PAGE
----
Thursday, 28 April 2016

A tale of two Waitrose Chiantis


It’s a typically baffling supermarket juxatposition.  Two Chiantis on a Waitrose shelf, with only £1 but an entire presentational world between them.

Chianti used to be a very popular, even sophisticated wine. Even though it’s hard to find in those straw flasks any more, that particular blow to sales for the DIY tablelamp industry has been resolved, by the ingenuity and bad taste of those who decided that a bottle itself would suffice.

But Chianti is no longer an indication of la dolce vita. As Oz Clarke complained, “Chianti has slid so far down the price ladder in recent years that the best one could say of it is that it is cheap and cheerful”.

So on the left is a £5.99 Waitrose version. It is indeed cheap. Let’s see whether it leaves us cheerful.

Note the bold, idiot-proof declaration, Chianti, in stand-out red. The faux-stamped vintage. The screw-cap. And the label copy, which reads: A region whose boundaries were once contested on horseback.

Why would you make this pointless statement? In what way is this intended to aid your choice, to assist your purchasing decision, of a bottle of wine?

(And indeed, given the historic ubiquity of mounted forces, is there a region on earth which was not once contested on horseback?)

Product of Italy, it declares in red script. Product of Italy, it declares again in a faux stamp. But the thing in which the middle class will put most faith means more than all the guarantees, paper seals, DOCG numbers and Ministry of Agriculture logos with which Italy festoons their bottles. It’s the word at the bottom of the label – Waitrose.

Next to it on the shelf, for just £1 more, is the Poggio Castagno Chianti Classico. Yes, a Classico, with all the additional constraints that places upon it. It has been reduced, from a relatively whopping £10.79 to £6.99. And what you see appears to be a much more traditional product, from the label’s script and serif typefaces, to the delicate depiction of the vineyard, to the use of a cork. The red on the label is a little darker and less shouty. And the bottle itself is even a fraction larger, as if it stands a little prouder. This is a bottle which could appear on my dining table, especially given that the word Waitrose does not.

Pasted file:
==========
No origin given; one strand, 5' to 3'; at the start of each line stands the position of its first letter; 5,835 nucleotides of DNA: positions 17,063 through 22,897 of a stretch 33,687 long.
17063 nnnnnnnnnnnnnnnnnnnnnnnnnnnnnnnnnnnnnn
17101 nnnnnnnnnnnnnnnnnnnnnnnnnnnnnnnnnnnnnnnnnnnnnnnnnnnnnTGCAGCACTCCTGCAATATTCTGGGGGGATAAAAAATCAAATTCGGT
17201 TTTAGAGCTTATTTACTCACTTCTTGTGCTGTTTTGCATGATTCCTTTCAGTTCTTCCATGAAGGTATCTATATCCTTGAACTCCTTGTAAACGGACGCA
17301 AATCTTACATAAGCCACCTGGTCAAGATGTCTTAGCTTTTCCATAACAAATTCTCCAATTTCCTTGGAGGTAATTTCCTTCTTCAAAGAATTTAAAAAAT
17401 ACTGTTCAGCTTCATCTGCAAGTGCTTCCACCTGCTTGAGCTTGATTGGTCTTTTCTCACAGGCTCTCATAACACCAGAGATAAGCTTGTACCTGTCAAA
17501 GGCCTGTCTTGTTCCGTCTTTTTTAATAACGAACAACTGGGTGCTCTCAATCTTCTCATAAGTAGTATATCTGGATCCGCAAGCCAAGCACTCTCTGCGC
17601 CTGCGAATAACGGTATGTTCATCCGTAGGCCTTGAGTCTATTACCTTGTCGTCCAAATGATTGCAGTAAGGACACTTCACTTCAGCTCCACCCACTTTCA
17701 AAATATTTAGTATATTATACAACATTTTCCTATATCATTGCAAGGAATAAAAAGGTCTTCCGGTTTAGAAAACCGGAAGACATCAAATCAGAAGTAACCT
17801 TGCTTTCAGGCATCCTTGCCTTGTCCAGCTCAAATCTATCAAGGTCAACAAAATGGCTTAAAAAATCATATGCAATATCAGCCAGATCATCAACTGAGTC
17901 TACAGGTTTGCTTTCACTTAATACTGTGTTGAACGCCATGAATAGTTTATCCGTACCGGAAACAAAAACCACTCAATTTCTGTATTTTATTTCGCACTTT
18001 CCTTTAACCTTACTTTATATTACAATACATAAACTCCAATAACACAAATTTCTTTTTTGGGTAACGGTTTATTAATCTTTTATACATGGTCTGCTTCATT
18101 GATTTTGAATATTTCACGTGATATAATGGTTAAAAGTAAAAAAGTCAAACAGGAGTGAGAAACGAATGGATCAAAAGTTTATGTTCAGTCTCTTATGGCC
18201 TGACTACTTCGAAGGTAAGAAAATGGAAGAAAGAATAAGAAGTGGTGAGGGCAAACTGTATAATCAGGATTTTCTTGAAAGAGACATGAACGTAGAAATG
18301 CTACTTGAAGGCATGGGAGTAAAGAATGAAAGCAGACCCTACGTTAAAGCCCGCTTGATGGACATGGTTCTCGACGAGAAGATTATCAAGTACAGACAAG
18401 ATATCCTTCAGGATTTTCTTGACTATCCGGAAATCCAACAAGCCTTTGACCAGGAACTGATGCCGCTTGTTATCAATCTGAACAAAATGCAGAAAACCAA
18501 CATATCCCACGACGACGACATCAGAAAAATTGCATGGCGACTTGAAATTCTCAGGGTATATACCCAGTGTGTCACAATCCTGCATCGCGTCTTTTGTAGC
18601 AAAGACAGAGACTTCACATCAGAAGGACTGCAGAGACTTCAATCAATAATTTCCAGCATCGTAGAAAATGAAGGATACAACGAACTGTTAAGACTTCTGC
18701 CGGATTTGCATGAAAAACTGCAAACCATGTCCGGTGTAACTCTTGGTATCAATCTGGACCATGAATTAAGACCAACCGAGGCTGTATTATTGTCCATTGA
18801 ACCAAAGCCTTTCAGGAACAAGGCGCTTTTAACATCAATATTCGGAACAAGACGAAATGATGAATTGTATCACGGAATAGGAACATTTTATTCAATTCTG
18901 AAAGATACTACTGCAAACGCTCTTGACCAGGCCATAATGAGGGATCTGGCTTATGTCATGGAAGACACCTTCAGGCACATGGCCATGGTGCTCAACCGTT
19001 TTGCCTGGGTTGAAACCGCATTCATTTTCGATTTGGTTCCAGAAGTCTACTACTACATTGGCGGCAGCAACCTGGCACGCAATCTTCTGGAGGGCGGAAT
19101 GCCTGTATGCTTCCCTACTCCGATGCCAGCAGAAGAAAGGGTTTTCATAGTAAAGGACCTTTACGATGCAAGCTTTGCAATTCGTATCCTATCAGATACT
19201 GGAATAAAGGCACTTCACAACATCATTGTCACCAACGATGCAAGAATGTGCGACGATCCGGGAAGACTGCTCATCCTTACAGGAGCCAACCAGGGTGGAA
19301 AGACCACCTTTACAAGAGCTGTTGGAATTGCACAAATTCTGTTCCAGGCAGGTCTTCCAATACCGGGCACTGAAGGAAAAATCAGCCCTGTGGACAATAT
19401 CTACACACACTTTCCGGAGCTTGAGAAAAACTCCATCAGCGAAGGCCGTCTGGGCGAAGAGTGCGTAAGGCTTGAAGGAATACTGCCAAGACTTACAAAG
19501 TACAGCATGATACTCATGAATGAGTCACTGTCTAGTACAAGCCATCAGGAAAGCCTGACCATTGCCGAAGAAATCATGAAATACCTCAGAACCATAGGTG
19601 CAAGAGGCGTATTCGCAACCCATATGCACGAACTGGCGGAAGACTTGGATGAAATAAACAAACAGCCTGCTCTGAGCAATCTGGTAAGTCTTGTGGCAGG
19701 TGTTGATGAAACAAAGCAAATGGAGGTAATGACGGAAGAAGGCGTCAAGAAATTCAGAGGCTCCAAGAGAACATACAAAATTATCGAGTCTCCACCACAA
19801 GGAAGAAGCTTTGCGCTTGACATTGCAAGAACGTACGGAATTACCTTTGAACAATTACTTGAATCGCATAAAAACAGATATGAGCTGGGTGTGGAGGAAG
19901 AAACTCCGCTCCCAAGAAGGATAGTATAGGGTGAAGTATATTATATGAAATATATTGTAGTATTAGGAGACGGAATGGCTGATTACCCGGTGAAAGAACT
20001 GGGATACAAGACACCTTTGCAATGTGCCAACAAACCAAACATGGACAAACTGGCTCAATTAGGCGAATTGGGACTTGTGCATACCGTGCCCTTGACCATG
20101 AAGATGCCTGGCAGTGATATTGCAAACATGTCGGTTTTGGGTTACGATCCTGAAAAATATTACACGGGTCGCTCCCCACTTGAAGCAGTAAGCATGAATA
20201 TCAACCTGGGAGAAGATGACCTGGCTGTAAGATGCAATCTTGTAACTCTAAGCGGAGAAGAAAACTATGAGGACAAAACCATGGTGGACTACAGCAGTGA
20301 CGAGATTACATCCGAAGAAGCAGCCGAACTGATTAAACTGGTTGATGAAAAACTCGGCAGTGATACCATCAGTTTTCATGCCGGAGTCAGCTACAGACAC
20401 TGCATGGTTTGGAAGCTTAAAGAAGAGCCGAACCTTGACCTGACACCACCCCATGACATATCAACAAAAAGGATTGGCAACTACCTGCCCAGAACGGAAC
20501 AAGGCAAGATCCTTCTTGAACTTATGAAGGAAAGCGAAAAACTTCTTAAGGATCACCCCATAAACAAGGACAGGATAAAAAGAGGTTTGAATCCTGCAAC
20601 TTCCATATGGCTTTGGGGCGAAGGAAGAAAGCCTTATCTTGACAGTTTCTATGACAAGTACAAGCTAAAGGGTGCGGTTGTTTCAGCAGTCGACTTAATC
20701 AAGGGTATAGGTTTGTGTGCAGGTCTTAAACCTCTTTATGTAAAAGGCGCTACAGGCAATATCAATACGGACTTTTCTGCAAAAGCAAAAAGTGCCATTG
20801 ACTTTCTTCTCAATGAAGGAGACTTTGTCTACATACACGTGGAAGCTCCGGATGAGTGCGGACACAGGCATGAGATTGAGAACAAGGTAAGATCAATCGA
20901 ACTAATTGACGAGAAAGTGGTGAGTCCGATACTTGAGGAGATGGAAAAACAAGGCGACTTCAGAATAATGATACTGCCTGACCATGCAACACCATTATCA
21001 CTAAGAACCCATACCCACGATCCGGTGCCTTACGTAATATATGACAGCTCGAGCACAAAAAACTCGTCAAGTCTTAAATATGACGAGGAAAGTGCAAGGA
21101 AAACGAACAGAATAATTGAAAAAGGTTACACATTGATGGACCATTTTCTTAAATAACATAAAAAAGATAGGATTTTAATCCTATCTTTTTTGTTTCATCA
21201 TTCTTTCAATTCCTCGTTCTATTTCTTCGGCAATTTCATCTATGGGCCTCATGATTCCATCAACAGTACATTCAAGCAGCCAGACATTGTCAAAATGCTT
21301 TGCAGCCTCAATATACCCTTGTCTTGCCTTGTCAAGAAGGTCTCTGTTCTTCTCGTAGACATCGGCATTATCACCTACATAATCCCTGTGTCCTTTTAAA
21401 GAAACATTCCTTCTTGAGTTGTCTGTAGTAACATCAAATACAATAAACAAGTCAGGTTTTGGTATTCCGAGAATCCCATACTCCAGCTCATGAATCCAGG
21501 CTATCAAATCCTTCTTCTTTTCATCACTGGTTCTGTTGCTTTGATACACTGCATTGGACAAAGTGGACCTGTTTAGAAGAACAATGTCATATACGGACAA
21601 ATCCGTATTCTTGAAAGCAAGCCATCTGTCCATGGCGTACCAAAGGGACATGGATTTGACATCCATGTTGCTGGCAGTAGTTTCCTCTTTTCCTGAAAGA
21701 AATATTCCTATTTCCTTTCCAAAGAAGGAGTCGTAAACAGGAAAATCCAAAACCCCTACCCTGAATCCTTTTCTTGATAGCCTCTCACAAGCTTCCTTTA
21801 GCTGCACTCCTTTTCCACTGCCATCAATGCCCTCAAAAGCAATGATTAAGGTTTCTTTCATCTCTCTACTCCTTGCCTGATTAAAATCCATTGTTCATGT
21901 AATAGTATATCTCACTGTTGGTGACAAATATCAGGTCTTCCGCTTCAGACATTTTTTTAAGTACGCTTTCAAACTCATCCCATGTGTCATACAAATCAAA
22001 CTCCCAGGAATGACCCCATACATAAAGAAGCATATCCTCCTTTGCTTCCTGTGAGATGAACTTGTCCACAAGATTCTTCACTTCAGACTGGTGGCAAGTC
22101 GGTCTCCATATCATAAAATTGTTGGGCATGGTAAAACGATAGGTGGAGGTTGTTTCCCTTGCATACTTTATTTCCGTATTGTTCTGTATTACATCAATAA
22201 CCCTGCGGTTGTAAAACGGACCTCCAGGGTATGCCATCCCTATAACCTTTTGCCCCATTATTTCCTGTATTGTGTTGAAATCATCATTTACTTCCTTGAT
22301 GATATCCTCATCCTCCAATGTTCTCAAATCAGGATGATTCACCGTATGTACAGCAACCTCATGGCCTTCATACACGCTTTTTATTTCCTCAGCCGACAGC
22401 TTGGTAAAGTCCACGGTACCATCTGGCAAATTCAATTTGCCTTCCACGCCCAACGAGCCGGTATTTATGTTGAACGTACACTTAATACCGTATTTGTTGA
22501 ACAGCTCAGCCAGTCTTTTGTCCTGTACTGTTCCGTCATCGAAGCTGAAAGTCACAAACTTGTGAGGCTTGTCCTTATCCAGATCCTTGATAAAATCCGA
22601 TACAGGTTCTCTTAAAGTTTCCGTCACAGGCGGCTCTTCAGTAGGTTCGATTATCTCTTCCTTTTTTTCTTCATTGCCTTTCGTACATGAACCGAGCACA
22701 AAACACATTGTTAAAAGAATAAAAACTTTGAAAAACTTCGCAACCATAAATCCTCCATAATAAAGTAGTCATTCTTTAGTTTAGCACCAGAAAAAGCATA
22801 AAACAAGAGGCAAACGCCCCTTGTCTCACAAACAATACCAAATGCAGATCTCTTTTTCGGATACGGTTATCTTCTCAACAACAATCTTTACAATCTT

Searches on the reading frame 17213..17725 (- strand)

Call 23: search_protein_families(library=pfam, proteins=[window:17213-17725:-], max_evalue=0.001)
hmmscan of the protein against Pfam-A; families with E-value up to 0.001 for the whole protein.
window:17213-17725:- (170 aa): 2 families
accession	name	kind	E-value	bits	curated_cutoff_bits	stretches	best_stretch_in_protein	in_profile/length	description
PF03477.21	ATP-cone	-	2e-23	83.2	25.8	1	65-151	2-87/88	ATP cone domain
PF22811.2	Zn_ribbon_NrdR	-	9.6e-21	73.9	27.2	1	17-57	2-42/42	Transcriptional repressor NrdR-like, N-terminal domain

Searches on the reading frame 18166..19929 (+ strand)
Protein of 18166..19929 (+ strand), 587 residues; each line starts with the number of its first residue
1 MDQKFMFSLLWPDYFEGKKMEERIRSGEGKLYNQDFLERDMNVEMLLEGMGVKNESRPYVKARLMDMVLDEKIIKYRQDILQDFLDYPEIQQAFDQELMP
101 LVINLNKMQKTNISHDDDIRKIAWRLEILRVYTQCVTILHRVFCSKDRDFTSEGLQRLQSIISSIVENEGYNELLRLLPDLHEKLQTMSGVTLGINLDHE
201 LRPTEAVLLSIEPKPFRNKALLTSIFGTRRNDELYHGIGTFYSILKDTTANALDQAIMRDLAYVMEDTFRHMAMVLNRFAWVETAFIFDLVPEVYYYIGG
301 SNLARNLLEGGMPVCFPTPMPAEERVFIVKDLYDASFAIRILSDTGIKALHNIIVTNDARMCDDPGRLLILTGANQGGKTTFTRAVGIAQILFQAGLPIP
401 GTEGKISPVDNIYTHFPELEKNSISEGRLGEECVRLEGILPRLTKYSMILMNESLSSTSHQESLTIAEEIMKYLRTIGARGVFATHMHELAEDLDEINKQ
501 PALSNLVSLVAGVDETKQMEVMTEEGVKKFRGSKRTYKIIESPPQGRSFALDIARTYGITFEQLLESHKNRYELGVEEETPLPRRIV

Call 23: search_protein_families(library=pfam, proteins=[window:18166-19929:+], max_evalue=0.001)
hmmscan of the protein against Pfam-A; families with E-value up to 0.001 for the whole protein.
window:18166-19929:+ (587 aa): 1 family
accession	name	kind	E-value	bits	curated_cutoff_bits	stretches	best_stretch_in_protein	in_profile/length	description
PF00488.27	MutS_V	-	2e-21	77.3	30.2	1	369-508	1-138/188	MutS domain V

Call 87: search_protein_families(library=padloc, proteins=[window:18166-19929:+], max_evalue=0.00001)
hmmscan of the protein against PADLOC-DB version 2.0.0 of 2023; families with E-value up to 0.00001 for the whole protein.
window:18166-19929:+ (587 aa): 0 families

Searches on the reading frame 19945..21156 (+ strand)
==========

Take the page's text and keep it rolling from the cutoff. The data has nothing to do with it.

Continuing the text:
(For every customer reassured by the presence of that word, there is another embarrassed by it. Like Boden.)

Hidden in the small print is the fact that actually, this is a Piccini chianti. Said to be reponsible for 15% of all chianti production, various Piccini chiantis are also on the shelves at Sainsbury, Tesco, Morrison’s et al. But this one is “born from the passion, the love and experience of Piccini Family (sic)”. So it’s not as if they just produced it.

“Sangiovese,” they enthuse, “is the soul of this Chianti Classico…”, glossing over the fact that, by law, sangiovese is the soul of every Chianti Classico.

Creeping like snail unwillingly, it’s time to drink them. And the Waitrose Chianti is a shallow affair, harshly green around the gills, and lacking any depth or complexity. But the Poggio Castagno is, in a way, more disappointing, because its presentation – to say nothing of its £10.79 original price tag – leads me to expect something significantly better. And it’s only a marginal improvement, losing that clench around the edges and gaining in resonance, but still not a rich or complex wine. Possibly £1 better, yes, but certainly not the 80% improvement its original price might suggest.

So no, I am not cheerful. Except that perhaps I have found the evidence for a brilliant line from an Elizabeth McCracken short story.

This is “Wine for people who either don’t drink wine, or drink too much of it.”

PK


Thursday, 21 April 2016

Sainsbury's Portugese Red

This week's style icon: Dan Brown

Sophie stared at Langdon for a long time, then turned to Teabing.

'It looks like a bottle of wine,' she said. 'But what is it? And why is vino spelled vinho?'

Langdon understood her confusion. It had taken him years as a symbologist to become familiar with the rules of deception which so many cryptographers practised.

'Vinho,' he said quietly, 'is the Portugese for wine. And Tinto means red.'

'Portugese,' grinned Teabing. 'A language spoken in only two countries in the entire world. Someone's been very clever.'

Uncertain, Sophie glanced up. 'But how does this tie in with the miracle of Saint Fructuosus of Braga?'